But Obama may be casting a wider net, including restored diplomatic relations, relaxed travel restrictions, bilateral bank operations, increased family remittances and commerce and removal of Cuba from its ridiculous inclusion on the U.S. list of terrorist countries. It remains to be seen if a Tea Party Congress will try to sabotage these modest, and long overdue, changes.
Cuban President Raúl Castro was circumspect. He heralded the move toward formal diplomatic relations, while noting the blockade is codified in law and only a willing U.S. Congress can end it. Obama retains executive authority to modify its implementation, but how far will he go? Even if new travel regulations restrict U.S. tourist visits, and bilateral commerce is limited to its current one-way “cash for food and medicine,” it would help Cuba immensely if the U.S. simply stopped internationalizing the blockade. Currently, we fine foreign banks for processing dollar-denominated transactions, force foreign ships that stop in Cuba to wait six months before entering U.S. harbors, and use backroom diplomacy or outright threats to convince foreign corporations with business interests in the United States to avoid Cuban commerce, all very much to the chagrin of our allies around the world.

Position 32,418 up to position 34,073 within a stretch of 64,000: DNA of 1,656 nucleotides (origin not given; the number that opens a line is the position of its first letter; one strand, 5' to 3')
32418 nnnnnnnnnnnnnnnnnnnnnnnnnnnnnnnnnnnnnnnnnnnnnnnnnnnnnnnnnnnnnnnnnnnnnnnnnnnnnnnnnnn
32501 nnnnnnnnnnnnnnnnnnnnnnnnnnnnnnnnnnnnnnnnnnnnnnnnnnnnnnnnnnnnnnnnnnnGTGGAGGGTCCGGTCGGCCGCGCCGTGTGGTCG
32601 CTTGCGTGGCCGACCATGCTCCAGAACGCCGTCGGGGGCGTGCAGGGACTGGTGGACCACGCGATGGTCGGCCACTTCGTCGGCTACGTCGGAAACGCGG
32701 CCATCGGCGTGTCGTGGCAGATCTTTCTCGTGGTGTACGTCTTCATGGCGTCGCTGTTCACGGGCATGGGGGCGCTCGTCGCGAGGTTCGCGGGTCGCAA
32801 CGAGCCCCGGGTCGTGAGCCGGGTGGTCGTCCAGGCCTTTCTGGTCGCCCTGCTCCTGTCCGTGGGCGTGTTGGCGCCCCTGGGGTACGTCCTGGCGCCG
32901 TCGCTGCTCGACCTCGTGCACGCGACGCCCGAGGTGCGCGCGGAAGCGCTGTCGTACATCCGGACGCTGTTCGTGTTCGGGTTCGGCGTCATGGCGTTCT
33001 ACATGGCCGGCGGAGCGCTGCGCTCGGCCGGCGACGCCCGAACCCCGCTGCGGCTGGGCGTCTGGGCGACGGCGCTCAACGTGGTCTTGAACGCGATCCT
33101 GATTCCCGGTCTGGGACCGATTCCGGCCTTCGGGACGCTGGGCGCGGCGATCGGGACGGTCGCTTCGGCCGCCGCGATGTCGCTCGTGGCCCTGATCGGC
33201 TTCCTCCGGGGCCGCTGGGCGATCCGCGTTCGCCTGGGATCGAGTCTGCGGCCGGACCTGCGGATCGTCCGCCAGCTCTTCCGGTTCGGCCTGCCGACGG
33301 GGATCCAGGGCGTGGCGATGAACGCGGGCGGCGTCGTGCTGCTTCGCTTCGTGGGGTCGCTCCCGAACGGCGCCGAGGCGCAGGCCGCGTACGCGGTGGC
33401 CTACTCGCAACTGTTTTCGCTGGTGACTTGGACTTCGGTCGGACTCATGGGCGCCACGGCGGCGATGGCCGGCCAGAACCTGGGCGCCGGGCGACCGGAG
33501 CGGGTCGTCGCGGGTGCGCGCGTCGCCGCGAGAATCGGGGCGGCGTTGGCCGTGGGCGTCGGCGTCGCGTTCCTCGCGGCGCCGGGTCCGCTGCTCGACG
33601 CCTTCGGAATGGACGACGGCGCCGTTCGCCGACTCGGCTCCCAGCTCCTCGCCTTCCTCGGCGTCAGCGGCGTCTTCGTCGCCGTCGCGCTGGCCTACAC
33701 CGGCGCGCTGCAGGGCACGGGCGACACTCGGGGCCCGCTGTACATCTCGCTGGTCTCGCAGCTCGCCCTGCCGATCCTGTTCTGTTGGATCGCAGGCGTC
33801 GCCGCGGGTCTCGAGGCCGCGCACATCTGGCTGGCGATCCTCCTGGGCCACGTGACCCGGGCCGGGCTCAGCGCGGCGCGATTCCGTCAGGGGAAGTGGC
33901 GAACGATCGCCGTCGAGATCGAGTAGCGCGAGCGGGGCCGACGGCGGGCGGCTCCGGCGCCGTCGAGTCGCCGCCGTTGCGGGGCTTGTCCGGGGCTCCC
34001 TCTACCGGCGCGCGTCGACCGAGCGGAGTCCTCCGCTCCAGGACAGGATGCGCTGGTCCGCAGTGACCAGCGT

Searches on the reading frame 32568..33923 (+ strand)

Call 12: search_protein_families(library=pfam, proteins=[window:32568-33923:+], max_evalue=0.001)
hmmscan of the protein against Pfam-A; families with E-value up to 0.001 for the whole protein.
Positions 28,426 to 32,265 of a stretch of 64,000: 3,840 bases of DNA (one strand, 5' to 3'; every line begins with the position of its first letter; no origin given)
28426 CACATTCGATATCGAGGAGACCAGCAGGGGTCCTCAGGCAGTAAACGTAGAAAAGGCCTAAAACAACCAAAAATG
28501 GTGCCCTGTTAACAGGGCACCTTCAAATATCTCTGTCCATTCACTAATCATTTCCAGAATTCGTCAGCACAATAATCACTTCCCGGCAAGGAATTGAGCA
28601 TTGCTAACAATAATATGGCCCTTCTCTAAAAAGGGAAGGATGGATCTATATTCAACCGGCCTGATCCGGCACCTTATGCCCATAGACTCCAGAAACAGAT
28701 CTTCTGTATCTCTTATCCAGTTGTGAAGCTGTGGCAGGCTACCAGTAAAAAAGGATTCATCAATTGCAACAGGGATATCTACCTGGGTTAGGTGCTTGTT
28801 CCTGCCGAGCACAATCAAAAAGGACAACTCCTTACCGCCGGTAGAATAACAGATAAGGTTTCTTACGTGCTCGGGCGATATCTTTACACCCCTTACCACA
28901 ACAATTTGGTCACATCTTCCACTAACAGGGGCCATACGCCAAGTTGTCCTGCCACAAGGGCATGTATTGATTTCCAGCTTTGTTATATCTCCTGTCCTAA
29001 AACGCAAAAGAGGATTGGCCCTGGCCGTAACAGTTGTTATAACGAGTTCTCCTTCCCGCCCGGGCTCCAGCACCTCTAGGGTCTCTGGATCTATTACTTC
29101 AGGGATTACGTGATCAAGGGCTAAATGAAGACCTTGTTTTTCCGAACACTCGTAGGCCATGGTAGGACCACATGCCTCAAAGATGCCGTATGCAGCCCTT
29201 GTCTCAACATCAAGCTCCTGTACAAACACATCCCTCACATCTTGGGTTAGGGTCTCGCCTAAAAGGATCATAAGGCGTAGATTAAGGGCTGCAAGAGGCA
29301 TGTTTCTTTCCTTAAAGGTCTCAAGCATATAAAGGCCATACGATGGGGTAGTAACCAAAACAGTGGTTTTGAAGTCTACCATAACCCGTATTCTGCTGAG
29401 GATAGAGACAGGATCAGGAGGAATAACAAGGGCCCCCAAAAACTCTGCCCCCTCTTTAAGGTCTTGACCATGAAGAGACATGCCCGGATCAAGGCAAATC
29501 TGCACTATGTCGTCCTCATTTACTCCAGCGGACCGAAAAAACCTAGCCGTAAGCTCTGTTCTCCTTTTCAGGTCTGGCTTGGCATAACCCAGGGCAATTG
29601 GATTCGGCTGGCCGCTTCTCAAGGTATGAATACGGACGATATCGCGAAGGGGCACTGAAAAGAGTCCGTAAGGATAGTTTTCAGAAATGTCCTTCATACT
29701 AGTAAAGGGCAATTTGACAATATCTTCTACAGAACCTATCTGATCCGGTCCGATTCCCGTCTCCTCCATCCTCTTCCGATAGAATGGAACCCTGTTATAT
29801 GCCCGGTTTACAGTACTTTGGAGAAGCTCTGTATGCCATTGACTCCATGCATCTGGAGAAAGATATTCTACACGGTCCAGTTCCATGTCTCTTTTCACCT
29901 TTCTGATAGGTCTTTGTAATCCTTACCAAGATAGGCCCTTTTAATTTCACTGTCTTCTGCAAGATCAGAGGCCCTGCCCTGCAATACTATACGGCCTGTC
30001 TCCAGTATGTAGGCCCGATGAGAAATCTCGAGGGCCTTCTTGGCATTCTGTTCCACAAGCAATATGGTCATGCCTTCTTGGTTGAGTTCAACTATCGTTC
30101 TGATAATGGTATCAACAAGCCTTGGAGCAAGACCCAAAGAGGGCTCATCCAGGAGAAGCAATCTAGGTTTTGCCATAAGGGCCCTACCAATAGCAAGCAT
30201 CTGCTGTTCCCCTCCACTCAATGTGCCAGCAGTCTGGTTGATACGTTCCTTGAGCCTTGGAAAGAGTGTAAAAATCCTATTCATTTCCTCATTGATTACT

Cuba already enjoys friendly relations with the rest of the world and has a well-developed pharmaceutical industry, a growing tourist industry and the possibility of offshore oil. If U.S. officials simply leave Cuba alone, the economy will do quite well, thank you.